Interview with Rubio’s Co-Founder, Ralph Rubio
With the much-anticipated AZ Taco Festival invading Salt River Fields this Saturday and Sunday, we decided to check in with a competing taco teams’s company founder – Ralph Rubio of the popular taco chain, Rubio’s. Local employees will set up camp at the Fest and dish out their best tacos while representing the Rubio’s name and competing for the ultimate trophy. Be sure to stop by their booth and grab a coupon for your next visit.
Rubio’s began in 1983 when Ralph Rubio headed to Mexico on a college Spring Break trip and spotted a sign in a nearby restaurant window advertising fish tacos. After his first taste, inspiration struck to create his own taco recipe, replicating those flavors he savored in Mexico and adding his own spin using fresh ingredients. After perfecting his recipe, he started up a taco stand and the rest is history.
Today, more than 150 million fish tacos have been sold at over 200 locations. Their Original Fish Taco flaunts Wild Alaska Pollock, hand-dipped in a specially seasoned beer batter. Will it take home the ultimate prize at the upcoming Fest? Only the judges will decide its fate!
We had a moment to talk with Ralph Rubio about his early days and inspiration for his career. Read our interview below:
Amy Martin: I love that your idea to create Rubio’s was inspired on a college Spring Break trip to Mexico! Had you always had an entrepreneurial spirit?
Ralph Rubio: Yes, the story I tell is that I am the oldest of five and when I was 12 years old, my dad who was a successful executive in the plastics business was always trying to start his own business on the side. He came over from Mexico and always wanted to own his own business. He told me that if I ever got a chance own my own business I should because it was better than working for someone else. When I went to college, I knew that I was going to own my own business, I didn’t know what at that time, but I was always looking for a market opportunity. And when I discovered fish tacos, it became my inspiration to fulfill the idea of owning my own business.
Amy Martin: Before you opened your first store, you managed several other restaurants in the food industry. Any memorable experiences or tips you learned along the way that helped create your success?
Ralph Rubio: I learned a few things that stuck with me. During my time at the Old Spaghetti Factory and Hungry Hunter chains, I learned that if you could come up with a prototype for a restaurant, you could turn it into a chain. My goal was always not only just have one restaurant, but a chain. However, it was critical to develop a prototype first. Also, I was a psychology major in college so I was inherently interested in people, which carried over to my time as a waiter. It taught me to deal with the public, interact with guests and customers and the benefit of providing a high-level of service. The better server you are, the more money you make and the happier the customers are. Finally, during my time at the Harbor House, I learned invaluable lessons related to the back of the house – how to order food, how to schedule staff, how to manage labor costs, etc. It was learning those basics that set me up to open Rubio’s.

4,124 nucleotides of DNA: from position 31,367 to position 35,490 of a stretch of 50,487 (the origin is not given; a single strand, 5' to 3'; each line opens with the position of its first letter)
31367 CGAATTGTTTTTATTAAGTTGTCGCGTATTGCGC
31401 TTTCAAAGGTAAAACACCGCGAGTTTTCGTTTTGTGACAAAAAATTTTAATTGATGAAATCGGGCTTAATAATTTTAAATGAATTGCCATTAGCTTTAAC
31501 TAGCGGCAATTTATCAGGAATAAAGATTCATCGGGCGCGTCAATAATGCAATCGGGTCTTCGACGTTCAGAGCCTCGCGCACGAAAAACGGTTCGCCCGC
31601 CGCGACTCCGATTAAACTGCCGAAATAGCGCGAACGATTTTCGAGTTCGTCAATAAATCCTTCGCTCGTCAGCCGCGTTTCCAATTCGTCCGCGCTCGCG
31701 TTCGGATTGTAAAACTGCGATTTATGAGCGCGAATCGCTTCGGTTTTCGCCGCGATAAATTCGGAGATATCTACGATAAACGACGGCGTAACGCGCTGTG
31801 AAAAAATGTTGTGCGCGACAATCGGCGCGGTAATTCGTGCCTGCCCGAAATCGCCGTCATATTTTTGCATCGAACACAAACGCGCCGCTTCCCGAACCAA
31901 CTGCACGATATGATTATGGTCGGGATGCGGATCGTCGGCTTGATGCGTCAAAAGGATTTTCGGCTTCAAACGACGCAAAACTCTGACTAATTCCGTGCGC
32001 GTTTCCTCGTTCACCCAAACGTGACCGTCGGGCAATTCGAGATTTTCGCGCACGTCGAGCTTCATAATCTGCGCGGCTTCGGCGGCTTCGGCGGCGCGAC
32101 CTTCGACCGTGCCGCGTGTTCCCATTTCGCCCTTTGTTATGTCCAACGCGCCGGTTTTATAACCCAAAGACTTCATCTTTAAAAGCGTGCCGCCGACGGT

Amy Martin: When opening up your first walk-up taco stand in 1983, had you any idea that Rubio’s would become such a phenomenon?
Ralph Rubio: The first store was not a success right out of the gate, it took a few years. It was around the time of our fifth year and third store that I started to become very encouraged about our success and thought that we now had the makings of a chain restaurant.
Amy Martin: What kept you motivated as you spent time perfecting recipes and developing your business?
Ralph Rubio: I consider myself a creative type, I’ve always had a passion for the creative side of the restaurant business, it kept me and still keeps me inspired every day – from menu development to marketing. The other motivating factor is that it is my name on the building. It is my reputation at stake, it lights a fire under me knowing that you can’t hide and people will credit you one way or another – good or bad.
Amy Martin: After much success (and millions of tacos sold), do you still make the occasional fish taco at home?
Ralph Rubio: I haven’t made any fish tacos at home recently. I always head in to the nearest Rubio’s.
Amy Martin: In your opinion, what makes the perfect taco?
Ralph Rubio: The “perfect” is all about the taste, ingredients used and presentation.
Amy Martin: If you hadn’t stumbled across those tacos in Mexico and hadn’t become the mastermind behind Rubio’s, what might you be doing? Can you imagine any other profession?
Ralph Rubio: It’s hard to imagine any other profession, but I’ve always thought I could see myself as a teacher, writer or sports coach.
When walking in to any quick-service Rubio’s location, you’ll notice a salsa/condiment bar with all the taco fixin’s you’d expect and three salsas to suit your taste (I’m particularly fond of the Chipotle). The menu boasts several different taco creations from seafood (like the Pacific Mahi Mahi Taco and Salsa Verde Shrimp Taco) and meaty options like the Grilled Gourmet Taco with Steak or Rubio’s Street Tacos served with guacamole and a cilantro/onion mix.
If you have a craving for one of their signature Fish Tacos, take it up a notch and try the Fish Taco Especial with guacamole, jack and cheddar cheese, cilantro and onion.
Check out the AZ Taco Fest schedule for this weekend at aztacofestival.com.
By Amy Martin, PhoenixBites Editor in Chief